This statement can be clarified with the help of Fig. 6.3, which resembles Fig. 6.2a. From what was learned about Fig. 6.2th we know that lim q — L in Fig. 6.3. Let us show that L does indeed fulfill the new definition of a limit. As the first step, select an arbitrary small neighborhood of say, (L — a^, L + a2). (This should have bct?n made even smaller, but we are keeping it relatively large to facilitate exposition.) Now construct a neighborhood of N, say, (N - bu N + h2), such that the two neighborhoods (when extended into quadrant I) will together define a rectangle (shaded in diagram) with two of its corners lying on the given curve. It can then be verified that, for every value of v in this neighborhood of N (not counting v = N\ the corresponding value of q = g(v) lies in the

* The identification of an open interval as the neighborhood of a point is valid only when we are considering a point on a line (one-dimensional space). In the case of a point in a plane (twQ-dimensionaf space), its neighborhood must be thought of as an area, say, a circular area that includes the point.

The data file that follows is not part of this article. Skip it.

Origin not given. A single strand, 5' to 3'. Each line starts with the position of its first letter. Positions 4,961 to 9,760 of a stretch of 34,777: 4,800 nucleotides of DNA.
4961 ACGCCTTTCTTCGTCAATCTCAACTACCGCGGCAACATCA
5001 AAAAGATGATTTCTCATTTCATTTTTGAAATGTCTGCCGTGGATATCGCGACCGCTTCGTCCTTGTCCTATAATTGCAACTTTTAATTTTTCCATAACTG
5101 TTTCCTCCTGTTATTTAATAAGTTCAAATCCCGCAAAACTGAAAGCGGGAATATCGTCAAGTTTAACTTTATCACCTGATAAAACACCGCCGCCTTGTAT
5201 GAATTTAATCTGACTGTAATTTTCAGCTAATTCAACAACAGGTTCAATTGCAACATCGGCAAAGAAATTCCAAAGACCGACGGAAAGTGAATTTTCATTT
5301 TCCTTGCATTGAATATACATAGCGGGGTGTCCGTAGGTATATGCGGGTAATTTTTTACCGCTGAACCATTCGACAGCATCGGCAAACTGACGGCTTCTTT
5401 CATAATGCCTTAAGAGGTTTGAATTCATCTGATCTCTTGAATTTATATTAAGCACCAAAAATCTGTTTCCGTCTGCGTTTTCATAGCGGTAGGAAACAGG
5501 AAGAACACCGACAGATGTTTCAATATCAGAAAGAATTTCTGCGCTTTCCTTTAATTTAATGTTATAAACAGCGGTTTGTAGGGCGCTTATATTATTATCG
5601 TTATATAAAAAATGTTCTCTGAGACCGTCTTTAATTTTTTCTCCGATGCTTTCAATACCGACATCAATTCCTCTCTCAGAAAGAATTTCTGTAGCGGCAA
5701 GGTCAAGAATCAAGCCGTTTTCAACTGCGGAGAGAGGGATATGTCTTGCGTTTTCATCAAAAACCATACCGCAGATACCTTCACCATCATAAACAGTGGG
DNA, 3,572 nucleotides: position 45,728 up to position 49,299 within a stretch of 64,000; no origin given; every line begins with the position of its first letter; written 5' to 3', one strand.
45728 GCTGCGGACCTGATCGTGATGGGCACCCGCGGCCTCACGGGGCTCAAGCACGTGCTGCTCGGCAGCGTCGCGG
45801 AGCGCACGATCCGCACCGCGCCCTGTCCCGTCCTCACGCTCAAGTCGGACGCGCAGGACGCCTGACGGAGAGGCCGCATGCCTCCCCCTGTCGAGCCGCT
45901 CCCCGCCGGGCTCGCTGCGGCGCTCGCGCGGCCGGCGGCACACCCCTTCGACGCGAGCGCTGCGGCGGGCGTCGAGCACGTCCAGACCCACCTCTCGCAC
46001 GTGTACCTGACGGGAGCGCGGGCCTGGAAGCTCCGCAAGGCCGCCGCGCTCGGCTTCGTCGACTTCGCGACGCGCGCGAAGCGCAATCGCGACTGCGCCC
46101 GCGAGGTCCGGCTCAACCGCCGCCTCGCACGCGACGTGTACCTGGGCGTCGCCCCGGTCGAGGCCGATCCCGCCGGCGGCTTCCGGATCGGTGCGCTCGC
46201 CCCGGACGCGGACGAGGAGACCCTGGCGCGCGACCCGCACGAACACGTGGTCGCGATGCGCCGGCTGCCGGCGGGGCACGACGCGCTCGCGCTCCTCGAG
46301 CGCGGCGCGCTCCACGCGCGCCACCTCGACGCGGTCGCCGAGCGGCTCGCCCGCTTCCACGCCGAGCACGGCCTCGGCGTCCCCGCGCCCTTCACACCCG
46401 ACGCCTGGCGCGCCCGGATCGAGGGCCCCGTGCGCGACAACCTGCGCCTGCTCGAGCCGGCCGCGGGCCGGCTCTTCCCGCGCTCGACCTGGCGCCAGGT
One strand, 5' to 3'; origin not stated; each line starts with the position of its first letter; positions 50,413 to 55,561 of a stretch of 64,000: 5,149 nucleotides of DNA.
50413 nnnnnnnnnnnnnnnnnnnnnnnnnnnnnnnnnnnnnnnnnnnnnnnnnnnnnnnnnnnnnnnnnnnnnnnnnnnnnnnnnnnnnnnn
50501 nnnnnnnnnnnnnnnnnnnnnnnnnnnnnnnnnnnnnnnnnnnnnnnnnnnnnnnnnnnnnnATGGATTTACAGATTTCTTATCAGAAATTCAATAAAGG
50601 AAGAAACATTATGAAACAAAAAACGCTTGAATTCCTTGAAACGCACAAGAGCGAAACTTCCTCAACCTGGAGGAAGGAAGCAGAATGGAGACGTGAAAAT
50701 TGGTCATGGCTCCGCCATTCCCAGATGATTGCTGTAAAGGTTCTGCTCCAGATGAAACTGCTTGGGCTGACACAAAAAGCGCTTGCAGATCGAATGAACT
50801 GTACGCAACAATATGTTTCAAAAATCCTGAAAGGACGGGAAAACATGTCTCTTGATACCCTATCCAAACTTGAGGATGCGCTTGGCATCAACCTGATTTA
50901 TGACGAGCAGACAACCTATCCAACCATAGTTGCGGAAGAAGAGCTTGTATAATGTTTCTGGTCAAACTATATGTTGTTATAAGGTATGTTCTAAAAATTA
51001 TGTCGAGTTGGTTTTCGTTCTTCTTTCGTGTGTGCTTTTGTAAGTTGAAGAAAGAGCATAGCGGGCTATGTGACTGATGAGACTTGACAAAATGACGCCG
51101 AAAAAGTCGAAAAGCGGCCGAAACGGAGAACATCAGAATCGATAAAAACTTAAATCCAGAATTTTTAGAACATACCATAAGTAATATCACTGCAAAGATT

FIGURE 63

FIGURE 63 chosen neighborhood of L. In fact, no matter how mail an ¿-neighborhood we choose, a (correspondingly small) /V-neighborhood can be found with the property jusl cited. Thus L fulfills the definition of a limit, as was to be demonstrated.

We can also apply the given definition to the step function of Fig. 6.2c in order to show that neither ¿i nor L2 qualifies as lim qt If wC choose a very small neighborhood of L\ —

say Just a hair's width on each side of L \—then, no matter what neighborhood we pick for N, the rectangle associated with the two neighborhoods cannot possibly enclose the lower step of the function. Consequently, for any value of v > N, the corresponding value of q (located on Ihe lower step) will not be in the neighborhood of L [ ? and thus i \ fails the test for a limit. By similar reasoning, L2 must also be dismissed as a candidate for lim q. In fact, in this case no limit exists for q as v N. ' ^

The fulfillment of the definition can also be chccked algebraically rather than by graph. For instance, consider again the function

It has been found in Example 2 that lim q = 2; thus, here we have N = I and 1=2. To l' - > 1